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Frequently Asked QuestionsGrandfathered health plans
3. What plans are not grandfathered?
New policies sold to individuals after March 23, 2010 are not grandfathered plans even if the products were offered in the individual market before March 23, 2010. The individual and group market provisions of the health care reform law do not apply to retiree-only, non-federal employer-sponsored plans or to excepted benefits such as dental-only and vision-only plans.
- Elimination of all benefits to diagnose or treat a particular condition.
- Any increase in coinsurance
- Increases in deductibles or copayment fees that exceed the cost-adjustment test established by the law
- A decrease in the employer contribution of more than 5 percent
- An insured plan changes carriers, as long as the benefits provided by the new carrier continue to satisfy grandfathering requirements.
- Premiums change. Plans will not lose grandfathered status as long the employer contribution is not reduced by more than 5 percent.
- Changes to increase benefits or voluntarily comply with provisions of federal and state law as long as the changes comply with the applicable grandfathering restrictions.
- Changes to a provider network. The federal government has indicated that there may be future restrictions about changing plan provider networks.
- General changes to a prescription drug formulary unless the changes eliminate a benefit. There may be future restrictions about what changes are allowed for grandfathered plans.
- Most changes that accommodate mergers and acquisitions.
- Changes in a self-insured plan’s third party administrator as long as the benefits continue to satisfy grandfathering.
- Enrolling new hires, newly eligible employees, and family members.
6. What provisions are grandfathered plans exempt from in the new law?
Grandfathers plans are exempt from some — but not all — provisions of the health care law. They do not have to comply the following provisions:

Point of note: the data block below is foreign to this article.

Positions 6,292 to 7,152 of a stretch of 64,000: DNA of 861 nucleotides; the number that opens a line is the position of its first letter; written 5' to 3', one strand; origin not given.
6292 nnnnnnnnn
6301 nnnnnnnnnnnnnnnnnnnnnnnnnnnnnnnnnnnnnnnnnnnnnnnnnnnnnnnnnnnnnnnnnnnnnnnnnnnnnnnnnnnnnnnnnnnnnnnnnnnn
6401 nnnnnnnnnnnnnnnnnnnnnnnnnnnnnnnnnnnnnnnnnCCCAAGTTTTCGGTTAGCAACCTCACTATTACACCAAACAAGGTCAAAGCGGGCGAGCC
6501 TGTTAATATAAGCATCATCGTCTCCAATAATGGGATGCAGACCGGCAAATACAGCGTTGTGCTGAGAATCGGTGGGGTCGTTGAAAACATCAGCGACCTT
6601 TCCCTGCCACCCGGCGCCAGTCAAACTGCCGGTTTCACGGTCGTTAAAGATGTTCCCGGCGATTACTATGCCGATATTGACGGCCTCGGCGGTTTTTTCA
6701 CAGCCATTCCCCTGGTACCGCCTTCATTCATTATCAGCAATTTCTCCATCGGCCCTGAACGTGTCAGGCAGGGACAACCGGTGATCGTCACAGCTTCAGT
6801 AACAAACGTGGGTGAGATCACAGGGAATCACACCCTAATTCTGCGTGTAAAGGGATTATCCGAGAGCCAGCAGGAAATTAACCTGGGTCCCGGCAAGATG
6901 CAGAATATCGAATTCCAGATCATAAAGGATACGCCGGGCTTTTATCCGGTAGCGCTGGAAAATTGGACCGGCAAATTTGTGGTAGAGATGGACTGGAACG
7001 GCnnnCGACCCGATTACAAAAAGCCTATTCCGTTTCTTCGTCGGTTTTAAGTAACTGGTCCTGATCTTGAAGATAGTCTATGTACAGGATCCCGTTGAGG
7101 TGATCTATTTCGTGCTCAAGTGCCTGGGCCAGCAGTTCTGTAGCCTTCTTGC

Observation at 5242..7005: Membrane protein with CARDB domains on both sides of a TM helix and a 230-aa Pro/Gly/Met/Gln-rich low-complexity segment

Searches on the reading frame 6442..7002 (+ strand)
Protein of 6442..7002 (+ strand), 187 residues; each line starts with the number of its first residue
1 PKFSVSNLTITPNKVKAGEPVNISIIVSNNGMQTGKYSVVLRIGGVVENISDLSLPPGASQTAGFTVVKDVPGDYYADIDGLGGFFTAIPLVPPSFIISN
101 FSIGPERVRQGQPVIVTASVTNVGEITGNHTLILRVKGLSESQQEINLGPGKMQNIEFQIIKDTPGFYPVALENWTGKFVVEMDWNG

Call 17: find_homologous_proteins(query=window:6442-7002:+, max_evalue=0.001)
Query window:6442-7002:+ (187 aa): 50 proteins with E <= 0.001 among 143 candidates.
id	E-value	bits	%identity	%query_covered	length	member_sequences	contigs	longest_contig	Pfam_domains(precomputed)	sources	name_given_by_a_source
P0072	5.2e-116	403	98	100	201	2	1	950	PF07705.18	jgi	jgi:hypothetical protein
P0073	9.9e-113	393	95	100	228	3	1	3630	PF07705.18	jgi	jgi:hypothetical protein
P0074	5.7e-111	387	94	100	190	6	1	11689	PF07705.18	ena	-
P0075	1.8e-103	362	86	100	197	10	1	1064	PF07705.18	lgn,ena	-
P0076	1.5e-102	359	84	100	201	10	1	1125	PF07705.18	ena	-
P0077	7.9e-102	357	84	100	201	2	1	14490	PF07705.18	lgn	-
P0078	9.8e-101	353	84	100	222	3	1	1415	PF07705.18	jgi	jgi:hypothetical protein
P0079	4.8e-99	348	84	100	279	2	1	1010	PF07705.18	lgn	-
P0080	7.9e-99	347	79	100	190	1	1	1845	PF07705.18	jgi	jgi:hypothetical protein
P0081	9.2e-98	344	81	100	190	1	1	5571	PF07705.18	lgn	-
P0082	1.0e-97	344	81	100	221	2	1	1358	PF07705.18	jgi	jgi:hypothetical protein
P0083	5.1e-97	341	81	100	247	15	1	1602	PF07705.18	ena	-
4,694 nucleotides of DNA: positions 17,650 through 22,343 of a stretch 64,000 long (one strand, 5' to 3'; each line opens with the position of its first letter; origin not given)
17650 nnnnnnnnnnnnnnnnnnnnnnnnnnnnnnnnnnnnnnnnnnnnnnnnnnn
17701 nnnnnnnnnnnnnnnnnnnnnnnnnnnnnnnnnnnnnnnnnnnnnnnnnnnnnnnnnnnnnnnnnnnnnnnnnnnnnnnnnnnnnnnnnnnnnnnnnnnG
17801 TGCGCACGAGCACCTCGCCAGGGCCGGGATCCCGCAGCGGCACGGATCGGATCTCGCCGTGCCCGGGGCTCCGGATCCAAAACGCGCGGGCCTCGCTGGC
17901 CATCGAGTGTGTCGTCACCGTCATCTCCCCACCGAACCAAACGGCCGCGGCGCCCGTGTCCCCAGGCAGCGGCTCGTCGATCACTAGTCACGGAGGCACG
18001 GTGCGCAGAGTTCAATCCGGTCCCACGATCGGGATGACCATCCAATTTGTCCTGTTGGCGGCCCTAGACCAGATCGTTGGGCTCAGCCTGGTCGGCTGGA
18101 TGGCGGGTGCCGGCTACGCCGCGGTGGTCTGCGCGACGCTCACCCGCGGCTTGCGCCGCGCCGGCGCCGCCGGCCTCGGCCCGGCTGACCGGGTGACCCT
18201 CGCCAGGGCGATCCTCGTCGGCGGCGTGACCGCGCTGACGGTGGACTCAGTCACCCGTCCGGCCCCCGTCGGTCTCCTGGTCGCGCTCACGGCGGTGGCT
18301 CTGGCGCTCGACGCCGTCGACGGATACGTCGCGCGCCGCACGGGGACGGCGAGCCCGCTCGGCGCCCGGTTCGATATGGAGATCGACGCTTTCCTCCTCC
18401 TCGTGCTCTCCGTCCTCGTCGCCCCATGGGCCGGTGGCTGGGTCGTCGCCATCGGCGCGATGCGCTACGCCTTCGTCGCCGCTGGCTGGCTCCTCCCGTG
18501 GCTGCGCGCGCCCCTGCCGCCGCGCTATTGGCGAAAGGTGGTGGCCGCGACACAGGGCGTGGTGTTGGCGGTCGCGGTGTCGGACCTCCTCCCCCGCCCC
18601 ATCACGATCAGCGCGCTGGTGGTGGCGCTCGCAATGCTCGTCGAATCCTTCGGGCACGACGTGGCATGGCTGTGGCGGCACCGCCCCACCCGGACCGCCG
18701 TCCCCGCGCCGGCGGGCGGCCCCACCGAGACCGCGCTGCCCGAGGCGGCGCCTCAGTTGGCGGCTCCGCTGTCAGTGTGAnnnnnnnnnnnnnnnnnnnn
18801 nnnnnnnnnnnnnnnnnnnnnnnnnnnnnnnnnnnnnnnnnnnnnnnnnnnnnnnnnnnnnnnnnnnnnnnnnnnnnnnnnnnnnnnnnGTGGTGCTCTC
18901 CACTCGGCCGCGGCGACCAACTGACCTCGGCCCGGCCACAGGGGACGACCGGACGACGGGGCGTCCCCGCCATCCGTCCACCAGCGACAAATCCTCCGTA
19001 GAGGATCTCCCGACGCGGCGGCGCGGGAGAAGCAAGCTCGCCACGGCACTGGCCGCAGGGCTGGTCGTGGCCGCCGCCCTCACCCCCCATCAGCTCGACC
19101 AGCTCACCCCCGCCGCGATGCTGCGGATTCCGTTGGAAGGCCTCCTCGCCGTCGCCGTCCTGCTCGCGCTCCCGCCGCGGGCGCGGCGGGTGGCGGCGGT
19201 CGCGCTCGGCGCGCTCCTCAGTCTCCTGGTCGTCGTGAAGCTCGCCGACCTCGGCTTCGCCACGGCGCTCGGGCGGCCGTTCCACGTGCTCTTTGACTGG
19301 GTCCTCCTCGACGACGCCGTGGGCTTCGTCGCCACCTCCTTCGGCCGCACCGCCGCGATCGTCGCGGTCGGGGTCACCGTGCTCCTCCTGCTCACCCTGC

- Elimination of cost-sharing fees for preventive care
- Nondiscrimination testing of insured plans
- Establishing a pediatrician as a PCP (IBC plans already comply with this provision)
- No referrals for OB/GYN services (IBC plans already comply with this provision)
- Enhancing internal appeals and external review procedures (IBC plans already comply with this provision)
- A requirement to provide emergency services without preauthorization and to treat them as in-network benefits (IBC already complies with this provision)
7. As an employee, how will I know if my plan is grandfathered?
The federal government requires employers or insurers to provide notice of their decision to remain a grandfathered plan to their employees or members. People who buy individual insurance should ask their insurer if their plan is grandfathered.
- Avoid the cost of adding preventive benefits to their plans, which are estimated to increase premiums by a half of a percent.
- Keep what is called a “discriminatory insured plan.” For example, a discriminatory plan is one that offers a richer plan design for the owner of an organization or for highly paid employees than is available for other employees.
- Avoid the new appeals process requirements. IBC plans already comply with this provision for certain plans.
- Avoid some of the new Health and Human Services reporting requirements.